In this session, led by a mix of teachers and school leaders, speakers presented on ways in which they looked at their own teaching, their whole classroom, or their entire school community; identified a problem; and then attempted to fix their issue.  Many of their inquiries resulted in some amazingly ambitious goals–one principal wanted to find a way to improve her students’ poor attendance, which was often caused by factors stemming from a community plagued by poverty; a group of teachers formed a committee to implement more responsive, sensitive discipline into their elementary school; and an academic coach shared ways she’d aggressively procured free technology into her school for teachers and students to use to improve learning.

I loved all these school leaders’ ideas, but I found one presenter’s approach to strengthening pedagogy incredibly effective and easy to implement.  Josh Karr, a high school math teacher, simply emailed his colleagues and invited them to form an informal PLC to evaluate themselves.

Idea:  Record Your Teaching–Josh invited his whole faculty, via email, to video record one of their lessons, watch it alone, and then bring a small clip to share with a partner in their mini-PLC after school.  Thirteen teachers agreed to participate, and showed up, quite nervously, with their recordings.  They paired up, regardless of content area or grade level, and worked together to analyze their videos, give and get feedback, and talk through some questions they had.  I loved this super easy, low-stakes idea to self- and peer-evaluate our teaching in such a welcoming way.

Quote:  “We laughed at how many teachers didn’t even have students in their videos.”  Josh told a funny story about how several of the teachers’ video cameras had only been pointed at the teachers themselves, and how they didn’t realize this narrow-minded view until they started talking with colleagues.  It was a real revelation for many of these teachers to realize that, wow, their worldview wasn’t very student-centered.  I was so uplifted by hearing Josh speak about how this simple activity prompted these teachers to stop looking at themselves for evidence of good teaching, and to begin looking at their students instead.

Just Joy:  Josh talked about what an inspiring thing it was to be part of this tiny community of teachers within his school, which included teachers from all content areas, and even the band director.  He gave me such hope when he shared how the teachers’ video recordings had evolved over the weeks to include more students, more difficult class periods, and more and more vulnerable learning.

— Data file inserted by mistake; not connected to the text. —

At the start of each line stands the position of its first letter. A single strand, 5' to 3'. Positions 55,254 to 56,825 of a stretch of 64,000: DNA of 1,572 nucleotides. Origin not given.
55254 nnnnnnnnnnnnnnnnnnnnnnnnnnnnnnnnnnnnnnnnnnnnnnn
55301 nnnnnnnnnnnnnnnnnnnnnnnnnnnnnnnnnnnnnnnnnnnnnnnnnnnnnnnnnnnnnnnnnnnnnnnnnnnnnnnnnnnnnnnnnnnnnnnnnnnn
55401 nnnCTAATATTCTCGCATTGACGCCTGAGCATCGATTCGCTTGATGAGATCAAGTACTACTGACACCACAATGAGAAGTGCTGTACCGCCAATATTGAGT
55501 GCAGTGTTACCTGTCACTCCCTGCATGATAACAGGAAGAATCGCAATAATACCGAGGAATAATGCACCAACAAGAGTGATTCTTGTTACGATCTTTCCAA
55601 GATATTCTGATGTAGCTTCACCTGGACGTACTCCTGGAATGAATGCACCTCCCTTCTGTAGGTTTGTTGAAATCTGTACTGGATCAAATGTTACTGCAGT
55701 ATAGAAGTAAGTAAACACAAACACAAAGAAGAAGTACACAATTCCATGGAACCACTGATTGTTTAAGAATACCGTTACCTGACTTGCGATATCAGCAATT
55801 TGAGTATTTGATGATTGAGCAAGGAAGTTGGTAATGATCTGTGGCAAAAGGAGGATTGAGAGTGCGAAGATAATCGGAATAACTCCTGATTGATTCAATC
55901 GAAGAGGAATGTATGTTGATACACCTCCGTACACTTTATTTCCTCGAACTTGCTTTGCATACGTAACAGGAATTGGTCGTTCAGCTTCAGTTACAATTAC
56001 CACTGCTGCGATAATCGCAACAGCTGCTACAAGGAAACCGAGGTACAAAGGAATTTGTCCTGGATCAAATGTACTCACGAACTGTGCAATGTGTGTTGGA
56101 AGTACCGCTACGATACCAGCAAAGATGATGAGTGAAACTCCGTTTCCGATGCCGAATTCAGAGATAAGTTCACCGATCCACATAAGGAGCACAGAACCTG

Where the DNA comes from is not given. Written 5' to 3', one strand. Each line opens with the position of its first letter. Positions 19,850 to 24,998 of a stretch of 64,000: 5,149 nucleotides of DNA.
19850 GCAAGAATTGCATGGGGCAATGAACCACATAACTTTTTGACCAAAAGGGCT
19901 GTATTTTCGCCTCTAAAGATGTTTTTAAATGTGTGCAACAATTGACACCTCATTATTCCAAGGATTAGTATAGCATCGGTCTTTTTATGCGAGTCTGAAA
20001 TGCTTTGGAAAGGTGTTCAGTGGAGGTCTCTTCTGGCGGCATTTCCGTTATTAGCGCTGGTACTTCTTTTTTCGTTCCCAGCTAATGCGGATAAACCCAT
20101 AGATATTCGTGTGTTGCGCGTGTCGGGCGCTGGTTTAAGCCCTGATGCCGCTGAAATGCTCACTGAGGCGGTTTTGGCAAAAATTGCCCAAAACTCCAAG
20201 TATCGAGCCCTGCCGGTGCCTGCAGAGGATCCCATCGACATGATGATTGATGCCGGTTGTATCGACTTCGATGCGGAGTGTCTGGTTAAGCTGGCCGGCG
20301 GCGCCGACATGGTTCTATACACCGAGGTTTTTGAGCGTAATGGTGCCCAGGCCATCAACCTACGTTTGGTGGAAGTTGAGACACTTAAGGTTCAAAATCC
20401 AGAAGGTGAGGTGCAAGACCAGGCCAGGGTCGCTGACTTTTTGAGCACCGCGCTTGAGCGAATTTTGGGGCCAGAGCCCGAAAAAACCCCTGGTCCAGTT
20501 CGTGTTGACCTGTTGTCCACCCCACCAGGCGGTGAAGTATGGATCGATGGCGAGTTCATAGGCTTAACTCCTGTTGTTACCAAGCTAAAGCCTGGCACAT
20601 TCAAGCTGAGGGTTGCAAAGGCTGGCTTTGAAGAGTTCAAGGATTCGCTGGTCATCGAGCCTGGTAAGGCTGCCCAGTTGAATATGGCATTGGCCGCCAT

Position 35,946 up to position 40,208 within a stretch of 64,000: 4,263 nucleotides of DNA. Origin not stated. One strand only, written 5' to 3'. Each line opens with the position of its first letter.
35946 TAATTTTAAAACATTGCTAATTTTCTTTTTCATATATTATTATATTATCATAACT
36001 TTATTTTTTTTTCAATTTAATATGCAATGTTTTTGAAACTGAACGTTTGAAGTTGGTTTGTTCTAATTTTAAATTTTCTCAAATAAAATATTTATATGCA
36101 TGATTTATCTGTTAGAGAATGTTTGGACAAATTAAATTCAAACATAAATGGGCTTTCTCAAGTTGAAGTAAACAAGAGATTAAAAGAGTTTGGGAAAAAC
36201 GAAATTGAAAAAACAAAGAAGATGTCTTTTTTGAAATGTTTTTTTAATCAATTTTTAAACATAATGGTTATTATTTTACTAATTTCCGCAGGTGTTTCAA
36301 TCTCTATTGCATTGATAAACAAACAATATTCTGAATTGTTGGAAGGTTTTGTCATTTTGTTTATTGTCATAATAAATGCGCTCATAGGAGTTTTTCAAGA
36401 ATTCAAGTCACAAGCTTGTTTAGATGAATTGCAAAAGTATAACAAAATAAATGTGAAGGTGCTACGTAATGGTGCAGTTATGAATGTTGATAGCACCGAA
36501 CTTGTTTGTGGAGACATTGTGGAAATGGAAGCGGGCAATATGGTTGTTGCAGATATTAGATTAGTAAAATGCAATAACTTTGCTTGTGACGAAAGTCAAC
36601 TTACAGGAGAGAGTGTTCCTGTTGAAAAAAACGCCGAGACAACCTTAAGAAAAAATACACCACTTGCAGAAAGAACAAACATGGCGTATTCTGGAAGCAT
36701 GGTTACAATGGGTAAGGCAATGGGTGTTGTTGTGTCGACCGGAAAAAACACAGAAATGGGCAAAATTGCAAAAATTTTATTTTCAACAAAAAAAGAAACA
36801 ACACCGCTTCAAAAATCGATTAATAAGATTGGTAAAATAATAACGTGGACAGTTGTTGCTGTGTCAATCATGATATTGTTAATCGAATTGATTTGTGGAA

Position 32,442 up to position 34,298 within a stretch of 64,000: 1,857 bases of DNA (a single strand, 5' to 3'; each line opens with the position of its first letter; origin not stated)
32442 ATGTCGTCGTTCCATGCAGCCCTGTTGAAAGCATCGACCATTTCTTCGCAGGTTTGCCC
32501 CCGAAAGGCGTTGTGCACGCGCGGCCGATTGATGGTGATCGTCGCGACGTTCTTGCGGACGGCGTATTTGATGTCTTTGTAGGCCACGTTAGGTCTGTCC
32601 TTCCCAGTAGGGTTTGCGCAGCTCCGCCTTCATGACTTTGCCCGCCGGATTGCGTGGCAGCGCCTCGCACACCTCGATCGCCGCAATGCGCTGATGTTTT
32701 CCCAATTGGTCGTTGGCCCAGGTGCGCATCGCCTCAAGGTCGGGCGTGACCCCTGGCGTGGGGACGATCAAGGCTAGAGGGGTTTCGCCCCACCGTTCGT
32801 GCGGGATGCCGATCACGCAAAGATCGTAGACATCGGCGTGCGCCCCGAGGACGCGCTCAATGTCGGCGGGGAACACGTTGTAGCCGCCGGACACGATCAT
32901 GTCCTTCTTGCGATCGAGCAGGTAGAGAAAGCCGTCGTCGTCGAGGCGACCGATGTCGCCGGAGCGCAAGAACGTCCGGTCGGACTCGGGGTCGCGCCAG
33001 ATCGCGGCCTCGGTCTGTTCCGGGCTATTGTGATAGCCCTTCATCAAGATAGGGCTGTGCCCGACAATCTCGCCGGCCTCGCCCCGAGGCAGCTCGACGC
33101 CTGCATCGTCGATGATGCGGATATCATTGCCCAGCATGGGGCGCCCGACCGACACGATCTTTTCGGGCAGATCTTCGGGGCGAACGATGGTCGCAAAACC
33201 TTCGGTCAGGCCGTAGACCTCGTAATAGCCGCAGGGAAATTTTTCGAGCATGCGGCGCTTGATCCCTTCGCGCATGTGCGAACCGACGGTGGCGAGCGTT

I loved hearing how teachers of all levels of experience and expertise were willing to open themselves up to their colleagues for the sake of improving their students’ learning opportunities.  It’s a hard thing, in this profession, to invite criticism of our teaching when our  work can sometimes be thankless.  I can’t wait to try this idea with my students and colleagues alike.


Check out Part I of this post from yesterday, and then please leave us a comment:  what strategies, ideas, or frames of mind might you try out in your classroom?  Will you share some fantastic lessons you’ve gleaned from good conferences in the comments?

Shana Karnes lives in West Virginia and teaches sophomore, junior, and senior preservice teachers at West Virginia University.  She finds joy in all things learning, love, and literature as she teaches, mothers, and sings her way through life.  Follow Shana on Twitter at @litreader.

I really like grading papers

I have something to tell you, and you’re not going to like it:

 

I enjoy grading papers.

 

I do.

 

miranda sings haters back off

I learned about Miranda Sings from paper grading.

When I grade papers, I learn about the world.  I ask questions I never thought I’d ask.  I become more informed.  Grading papers, when it is going well, is like reading a really, really, really long newspaper.